Triptych: Genesis, Kavana, Sabbath

“Genesis” (5:46). Illuminated video essay by Nazlıhan Eda Erçin, Caroline Gatt, Agnieszka Mendel and Ben Spatz. Montage and videography by Ben Spatz. Hebrew alphabet by Bruce Steinberg.

“Kavana” (11:32). Illuminated video essay by Nazlıhan Eda Erçin, Agnieszka Mendel and Ben Spatz, with Garry Cook (external videographer). Videography by Agnieszka Mendel. Montage and annotations by Ben Spatz. 

“Sabbath” (7:20). Illuminated video by Ben Spatz with Agnieszka Mendel. Videography by Nazlıhan Eda Erçin.

In July 2017, I edited three new video essays using materials coming out of the Judaica lab. Each of the essays illustrates a traditional Jewish concept — Genesis, Kavana (intentionality), and Sabbath — through the medium of ‘illuminated’ video. Yet in no case was the documented practice organized intentionally around these concepts. Rather, the video clips were selected from amongst many hours of footage and then layered with ‘illuminations’. This conceptual framing is a second phase of creation.

Each video tests a different approach to the videographic form. ‘Genesis’ uses minimal textual illuminations and veers towards visuality. ‘Kavana’ begins with several dense quotations and then allows the embodied songwork to prevail. ‘Sabbath’ uses a recorded voiceover and makes the clearest discursive argument. Both ‘Genesis’ and ‘Kavana’ make use of textual titles or printed on the video itself. Both are also uncut video clips documenting continuous moments of practice, whereas ‘Sabbath’ incorporates multiple clips from two different days.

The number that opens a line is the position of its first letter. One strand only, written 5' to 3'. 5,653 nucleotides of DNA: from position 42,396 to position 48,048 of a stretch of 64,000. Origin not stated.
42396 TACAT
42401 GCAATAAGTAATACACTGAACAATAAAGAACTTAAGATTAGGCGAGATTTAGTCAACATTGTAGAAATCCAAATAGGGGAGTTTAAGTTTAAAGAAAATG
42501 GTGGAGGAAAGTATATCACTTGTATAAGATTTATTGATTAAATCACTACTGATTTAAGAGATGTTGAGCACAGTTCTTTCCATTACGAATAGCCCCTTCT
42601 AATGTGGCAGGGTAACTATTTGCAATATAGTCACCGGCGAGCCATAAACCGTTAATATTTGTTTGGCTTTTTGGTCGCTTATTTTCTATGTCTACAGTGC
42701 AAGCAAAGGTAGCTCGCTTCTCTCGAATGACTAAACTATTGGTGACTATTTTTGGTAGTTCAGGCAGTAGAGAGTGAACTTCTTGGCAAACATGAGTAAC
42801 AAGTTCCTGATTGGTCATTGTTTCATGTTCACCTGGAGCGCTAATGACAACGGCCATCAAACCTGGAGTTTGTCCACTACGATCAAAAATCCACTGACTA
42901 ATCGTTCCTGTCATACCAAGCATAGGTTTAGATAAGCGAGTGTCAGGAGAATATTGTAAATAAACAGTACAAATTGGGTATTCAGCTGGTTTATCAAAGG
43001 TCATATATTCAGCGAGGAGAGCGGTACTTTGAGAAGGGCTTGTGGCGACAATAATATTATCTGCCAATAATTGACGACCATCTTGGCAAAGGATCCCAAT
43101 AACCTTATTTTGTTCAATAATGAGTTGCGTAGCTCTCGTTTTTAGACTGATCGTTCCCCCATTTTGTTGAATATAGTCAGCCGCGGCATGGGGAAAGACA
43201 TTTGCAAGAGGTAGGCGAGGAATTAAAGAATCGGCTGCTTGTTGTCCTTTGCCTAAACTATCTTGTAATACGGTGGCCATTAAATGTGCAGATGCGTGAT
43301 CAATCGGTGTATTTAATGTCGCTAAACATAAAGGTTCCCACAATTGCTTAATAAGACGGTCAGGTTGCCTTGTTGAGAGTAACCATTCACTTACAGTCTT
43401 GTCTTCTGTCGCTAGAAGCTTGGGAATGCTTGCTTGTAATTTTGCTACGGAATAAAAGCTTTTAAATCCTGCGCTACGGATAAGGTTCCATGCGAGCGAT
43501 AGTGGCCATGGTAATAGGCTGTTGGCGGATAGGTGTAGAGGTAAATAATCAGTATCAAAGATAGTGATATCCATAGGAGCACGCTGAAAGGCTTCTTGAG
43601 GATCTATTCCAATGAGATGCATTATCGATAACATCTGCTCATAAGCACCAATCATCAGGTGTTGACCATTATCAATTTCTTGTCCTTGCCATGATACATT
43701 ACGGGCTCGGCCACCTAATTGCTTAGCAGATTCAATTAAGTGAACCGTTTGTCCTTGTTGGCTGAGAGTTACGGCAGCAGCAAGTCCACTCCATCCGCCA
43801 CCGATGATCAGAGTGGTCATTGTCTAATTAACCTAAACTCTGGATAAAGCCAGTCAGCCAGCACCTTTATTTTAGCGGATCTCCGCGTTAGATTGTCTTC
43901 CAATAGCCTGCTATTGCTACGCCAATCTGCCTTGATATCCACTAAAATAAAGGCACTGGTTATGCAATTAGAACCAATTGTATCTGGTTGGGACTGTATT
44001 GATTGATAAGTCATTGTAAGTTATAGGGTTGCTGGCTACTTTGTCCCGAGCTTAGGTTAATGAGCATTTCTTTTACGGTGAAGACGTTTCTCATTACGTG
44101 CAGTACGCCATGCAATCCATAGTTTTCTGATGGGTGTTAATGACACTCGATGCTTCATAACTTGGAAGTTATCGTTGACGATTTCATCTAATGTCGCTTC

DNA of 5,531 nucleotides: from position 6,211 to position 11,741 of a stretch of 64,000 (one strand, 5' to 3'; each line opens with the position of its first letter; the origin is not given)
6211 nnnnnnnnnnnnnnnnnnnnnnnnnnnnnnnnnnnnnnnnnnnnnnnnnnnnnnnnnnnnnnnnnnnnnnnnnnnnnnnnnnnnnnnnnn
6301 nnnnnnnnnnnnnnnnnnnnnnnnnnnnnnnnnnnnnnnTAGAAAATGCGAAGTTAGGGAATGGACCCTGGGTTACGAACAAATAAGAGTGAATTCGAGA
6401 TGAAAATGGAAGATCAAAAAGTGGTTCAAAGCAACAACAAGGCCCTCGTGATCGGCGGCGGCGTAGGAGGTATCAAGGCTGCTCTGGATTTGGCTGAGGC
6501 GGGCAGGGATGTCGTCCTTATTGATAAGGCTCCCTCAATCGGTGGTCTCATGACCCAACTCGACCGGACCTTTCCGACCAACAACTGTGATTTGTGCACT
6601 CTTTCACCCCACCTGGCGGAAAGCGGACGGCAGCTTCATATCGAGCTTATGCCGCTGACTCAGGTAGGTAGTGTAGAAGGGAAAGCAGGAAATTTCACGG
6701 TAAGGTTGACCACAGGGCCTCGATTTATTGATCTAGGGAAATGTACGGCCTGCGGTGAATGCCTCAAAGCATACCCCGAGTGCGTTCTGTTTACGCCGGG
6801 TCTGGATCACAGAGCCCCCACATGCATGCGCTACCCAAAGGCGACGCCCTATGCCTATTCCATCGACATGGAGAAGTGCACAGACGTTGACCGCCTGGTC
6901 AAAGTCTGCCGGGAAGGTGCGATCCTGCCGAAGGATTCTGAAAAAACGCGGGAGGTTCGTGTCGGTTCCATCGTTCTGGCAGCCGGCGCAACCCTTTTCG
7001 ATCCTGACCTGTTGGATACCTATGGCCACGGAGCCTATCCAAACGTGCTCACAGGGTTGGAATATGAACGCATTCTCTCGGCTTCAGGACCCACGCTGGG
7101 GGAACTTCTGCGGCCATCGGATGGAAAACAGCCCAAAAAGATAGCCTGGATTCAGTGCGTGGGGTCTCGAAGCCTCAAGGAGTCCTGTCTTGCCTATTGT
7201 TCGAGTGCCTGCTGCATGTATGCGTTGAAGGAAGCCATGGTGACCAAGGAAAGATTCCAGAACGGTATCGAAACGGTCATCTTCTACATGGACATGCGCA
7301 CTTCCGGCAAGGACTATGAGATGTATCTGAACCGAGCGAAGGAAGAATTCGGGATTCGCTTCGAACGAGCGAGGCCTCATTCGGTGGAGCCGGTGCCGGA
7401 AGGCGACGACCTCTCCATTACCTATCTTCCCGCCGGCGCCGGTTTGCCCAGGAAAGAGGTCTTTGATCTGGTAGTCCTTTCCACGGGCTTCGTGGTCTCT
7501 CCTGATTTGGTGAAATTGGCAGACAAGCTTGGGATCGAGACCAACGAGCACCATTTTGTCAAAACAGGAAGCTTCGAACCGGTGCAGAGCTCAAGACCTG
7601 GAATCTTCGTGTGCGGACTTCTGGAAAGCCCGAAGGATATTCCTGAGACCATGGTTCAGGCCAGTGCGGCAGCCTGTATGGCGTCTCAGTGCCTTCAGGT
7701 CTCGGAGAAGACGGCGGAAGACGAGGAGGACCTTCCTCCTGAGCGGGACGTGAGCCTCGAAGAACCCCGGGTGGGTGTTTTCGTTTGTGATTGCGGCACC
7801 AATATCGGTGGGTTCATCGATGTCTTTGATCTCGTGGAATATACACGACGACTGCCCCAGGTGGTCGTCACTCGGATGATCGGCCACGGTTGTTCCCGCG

These are still early prototypes of the new medium of ‘illuminated video’, which takes audiovisual documents of improvised studio practice and layers textual and other ‘illuminations’ onto them in order to produce a new kind of work that incorporates textuality within the video way of thinking.

— Ben Spatz